Microfluidic Transfection Device is Poised to Remove Current Transfection Limitations for Gene Therapy Applications

The transfer of materials into cells via transfection is a critical operation of manipulation and engineering of cells. DNA is often used as the cargo for transfer; however, other cargos may include RNA, proteins, small molecules, and ribonucleoproteins, such as those used in the engineering of cell therapy products1,2.

Even though cell transfection was initially developed decades ago, challenges remain with the process. Current methods may damage cells, require special reagents, that may be mixing and time dependent, and often inefficient. Performance may suffer since many approaches rely on the passive diffusion of material into cells, usually though temporarily, induced holes in the cell membrane. These challenges, in turn, create burdens in many areas of current biomanufacturing such as manufacturing at scale 3,4 or in the development of complex, multiple gene-edited cell-based therapeutics 4-6.

Emergence of a robust solution

CellFE has recently announced the development of a microfluidic platform that has the potential to remove many of the current bottlenecks in transfection-dependent production processes. The current and potential capabilities of the device are impressive. The platform can enable the efficient transfer of cargo that is “payload agnostic” as far as type, size, and multiplicity of payload 7-10. It functions in a format that is easily scalable to process the 100’s of liters of cultured cells. This novel device by CellFE is currently available for evaluation and validation by leaders in industry and academia.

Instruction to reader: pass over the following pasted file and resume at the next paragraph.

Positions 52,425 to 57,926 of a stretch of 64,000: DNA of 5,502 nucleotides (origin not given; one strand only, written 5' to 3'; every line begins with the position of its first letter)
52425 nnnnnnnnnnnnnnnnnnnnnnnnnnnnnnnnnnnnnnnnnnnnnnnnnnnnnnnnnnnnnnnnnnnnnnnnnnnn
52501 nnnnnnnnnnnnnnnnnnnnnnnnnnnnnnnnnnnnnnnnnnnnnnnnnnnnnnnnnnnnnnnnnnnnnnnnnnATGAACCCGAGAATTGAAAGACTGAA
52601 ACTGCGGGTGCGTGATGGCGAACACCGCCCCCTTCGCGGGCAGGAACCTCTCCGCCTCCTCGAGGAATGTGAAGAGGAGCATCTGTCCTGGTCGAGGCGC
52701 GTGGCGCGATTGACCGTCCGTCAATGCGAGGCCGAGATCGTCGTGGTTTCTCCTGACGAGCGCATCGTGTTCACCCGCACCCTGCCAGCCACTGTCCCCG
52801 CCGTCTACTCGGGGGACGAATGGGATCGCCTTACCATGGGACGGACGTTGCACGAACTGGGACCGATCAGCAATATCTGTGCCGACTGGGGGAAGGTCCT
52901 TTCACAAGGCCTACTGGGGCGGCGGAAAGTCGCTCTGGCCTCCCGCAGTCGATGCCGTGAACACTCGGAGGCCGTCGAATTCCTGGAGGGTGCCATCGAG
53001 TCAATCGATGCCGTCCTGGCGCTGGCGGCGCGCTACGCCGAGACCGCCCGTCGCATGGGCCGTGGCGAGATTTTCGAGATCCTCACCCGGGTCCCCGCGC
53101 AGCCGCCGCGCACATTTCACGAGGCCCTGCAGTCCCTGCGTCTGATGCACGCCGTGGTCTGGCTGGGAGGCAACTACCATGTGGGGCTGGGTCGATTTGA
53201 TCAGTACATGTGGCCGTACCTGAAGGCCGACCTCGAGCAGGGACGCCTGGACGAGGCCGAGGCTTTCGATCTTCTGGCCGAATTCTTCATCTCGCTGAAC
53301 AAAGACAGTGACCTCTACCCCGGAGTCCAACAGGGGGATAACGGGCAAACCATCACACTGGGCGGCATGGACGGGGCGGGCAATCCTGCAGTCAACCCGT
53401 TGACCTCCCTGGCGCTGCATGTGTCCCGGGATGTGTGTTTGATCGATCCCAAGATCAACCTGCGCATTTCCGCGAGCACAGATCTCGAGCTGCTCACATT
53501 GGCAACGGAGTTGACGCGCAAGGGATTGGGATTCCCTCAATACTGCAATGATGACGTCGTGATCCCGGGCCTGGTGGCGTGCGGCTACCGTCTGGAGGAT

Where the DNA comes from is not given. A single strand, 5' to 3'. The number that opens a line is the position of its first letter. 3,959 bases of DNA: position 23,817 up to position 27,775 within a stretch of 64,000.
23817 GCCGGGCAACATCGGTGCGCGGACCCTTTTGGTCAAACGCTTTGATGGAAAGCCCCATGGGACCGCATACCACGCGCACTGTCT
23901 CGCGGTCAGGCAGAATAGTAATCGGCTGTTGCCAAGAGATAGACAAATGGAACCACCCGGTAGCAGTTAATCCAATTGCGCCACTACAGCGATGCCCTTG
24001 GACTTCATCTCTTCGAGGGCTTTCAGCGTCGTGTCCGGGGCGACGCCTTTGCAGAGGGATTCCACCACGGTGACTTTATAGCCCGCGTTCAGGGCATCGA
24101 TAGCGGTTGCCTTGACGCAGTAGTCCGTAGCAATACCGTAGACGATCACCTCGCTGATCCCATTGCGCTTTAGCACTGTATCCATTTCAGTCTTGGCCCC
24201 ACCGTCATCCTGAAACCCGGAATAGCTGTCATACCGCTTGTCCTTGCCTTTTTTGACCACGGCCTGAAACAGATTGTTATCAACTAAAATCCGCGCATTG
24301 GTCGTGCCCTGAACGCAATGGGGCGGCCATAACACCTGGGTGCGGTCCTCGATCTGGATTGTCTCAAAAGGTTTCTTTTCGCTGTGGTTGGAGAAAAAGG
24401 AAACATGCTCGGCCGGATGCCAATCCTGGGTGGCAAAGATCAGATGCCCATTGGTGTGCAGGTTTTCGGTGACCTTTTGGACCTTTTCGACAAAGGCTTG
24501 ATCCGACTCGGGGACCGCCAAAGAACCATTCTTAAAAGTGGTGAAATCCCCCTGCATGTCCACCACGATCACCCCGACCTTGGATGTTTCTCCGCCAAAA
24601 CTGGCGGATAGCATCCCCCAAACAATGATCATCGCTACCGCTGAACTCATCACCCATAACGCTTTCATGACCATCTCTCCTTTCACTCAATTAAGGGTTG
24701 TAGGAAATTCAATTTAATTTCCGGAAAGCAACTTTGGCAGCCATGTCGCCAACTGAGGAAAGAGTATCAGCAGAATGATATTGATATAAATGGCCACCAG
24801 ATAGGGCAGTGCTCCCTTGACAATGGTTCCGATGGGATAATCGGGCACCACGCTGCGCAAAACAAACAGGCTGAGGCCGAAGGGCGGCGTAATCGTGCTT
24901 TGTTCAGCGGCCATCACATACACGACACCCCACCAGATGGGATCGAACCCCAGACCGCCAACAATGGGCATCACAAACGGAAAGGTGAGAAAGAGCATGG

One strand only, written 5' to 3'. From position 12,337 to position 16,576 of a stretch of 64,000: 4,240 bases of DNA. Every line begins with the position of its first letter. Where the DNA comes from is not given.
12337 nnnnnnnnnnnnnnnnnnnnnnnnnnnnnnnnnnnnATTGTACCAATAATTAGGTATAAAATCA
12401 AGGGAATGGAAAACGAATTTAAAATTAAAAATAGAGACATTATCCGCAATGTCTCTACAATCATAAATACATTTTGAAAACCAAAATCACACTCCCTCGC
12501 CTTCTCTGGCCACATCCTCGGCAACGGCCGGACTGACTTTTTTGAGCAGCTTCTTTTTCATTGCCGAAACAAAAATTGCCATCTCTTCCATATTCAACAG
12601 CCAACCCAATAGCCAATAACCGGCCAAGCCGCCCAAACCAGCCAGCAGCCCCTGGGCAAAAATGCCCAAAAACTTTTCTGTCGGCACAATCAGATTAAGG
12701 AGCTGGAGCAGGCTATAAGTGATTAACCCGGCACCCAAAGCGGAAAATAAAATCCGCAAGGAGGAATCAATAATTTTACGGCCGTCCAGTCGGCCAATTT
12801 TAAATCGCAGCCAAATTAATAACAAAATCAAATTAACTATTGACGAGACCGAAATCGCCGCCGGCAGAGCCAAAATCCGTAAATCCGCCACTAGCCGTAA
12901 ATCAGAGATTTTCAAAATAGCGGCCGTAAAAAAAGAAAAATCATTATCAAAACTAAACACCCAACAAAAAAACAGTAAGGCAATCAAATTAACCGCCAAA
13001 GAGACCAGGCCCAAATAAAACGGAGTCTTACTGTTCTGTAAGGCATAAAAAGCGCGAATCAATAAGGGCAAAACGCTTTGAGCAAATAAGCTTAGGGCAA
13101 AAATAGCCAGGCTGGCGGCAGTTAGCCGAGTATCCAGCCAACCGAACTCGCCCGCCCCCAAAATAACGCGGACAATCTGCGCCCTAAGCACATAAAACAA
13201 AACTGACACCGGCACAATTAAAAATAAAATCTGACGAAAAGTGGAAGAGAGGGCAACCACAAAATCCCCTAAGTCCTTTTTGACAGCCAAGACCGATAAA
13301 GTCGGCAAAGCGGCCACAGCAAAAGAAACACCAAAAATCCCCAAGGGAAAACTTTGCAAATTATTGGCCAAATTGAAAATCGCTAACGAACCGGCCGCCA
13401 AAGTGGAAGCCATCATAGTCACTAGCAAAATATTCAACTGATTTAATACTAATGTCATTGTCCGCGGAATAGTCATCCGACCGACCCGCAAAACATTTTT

Microfluidic design-the key to gentle, efficient, and large-scale transfection

Examination of the design (Figure 1) shows the potential of this device to become a game-changer for the industry. The basic unit of the device is a unidirectional flow cell. The upper surface of the channel contains a series of chevron-shaped ridges. Cells flow though the channel at a precise rate and are rapidly compressed as they pass under each ridge.

In the space following each ridge, the cell recovers to its equilibrium state before encountering the next ridge, which in turn, leads to another compression-equilibration cycle. With each recovery phase the cells take up a small amount of cargo from the surrounding medium. Thus, the cells experience a series of exceedingly rapid compression and recovery cycles suited to the robustness of the cells.   The net result is that cells enter the flow channel and emerge as transfected, viable cells that have undergone multiple cycles of cargo import.

This unique mechanism generates an import process that is active and convective rather than being passive and limited by time-dependent diffusion. The convective process is analogous to liquid being drawn into a sponge following compression and release.

Representation of the design of the microfluidic device and flow cell unit.
Figure 1. Representation of the design of the microfluidic device and flow cell unit.

The active, convective import process leads to great efficiency. Efficiencies in the range of 80-90% are typically observed. Studies to date show that efficiency is similar to, or greater than current transfection processes. This high efficiency relative to many existing processes can result, in turn, to less plasmid usage and lower costs.

Enabling for a variety of cell types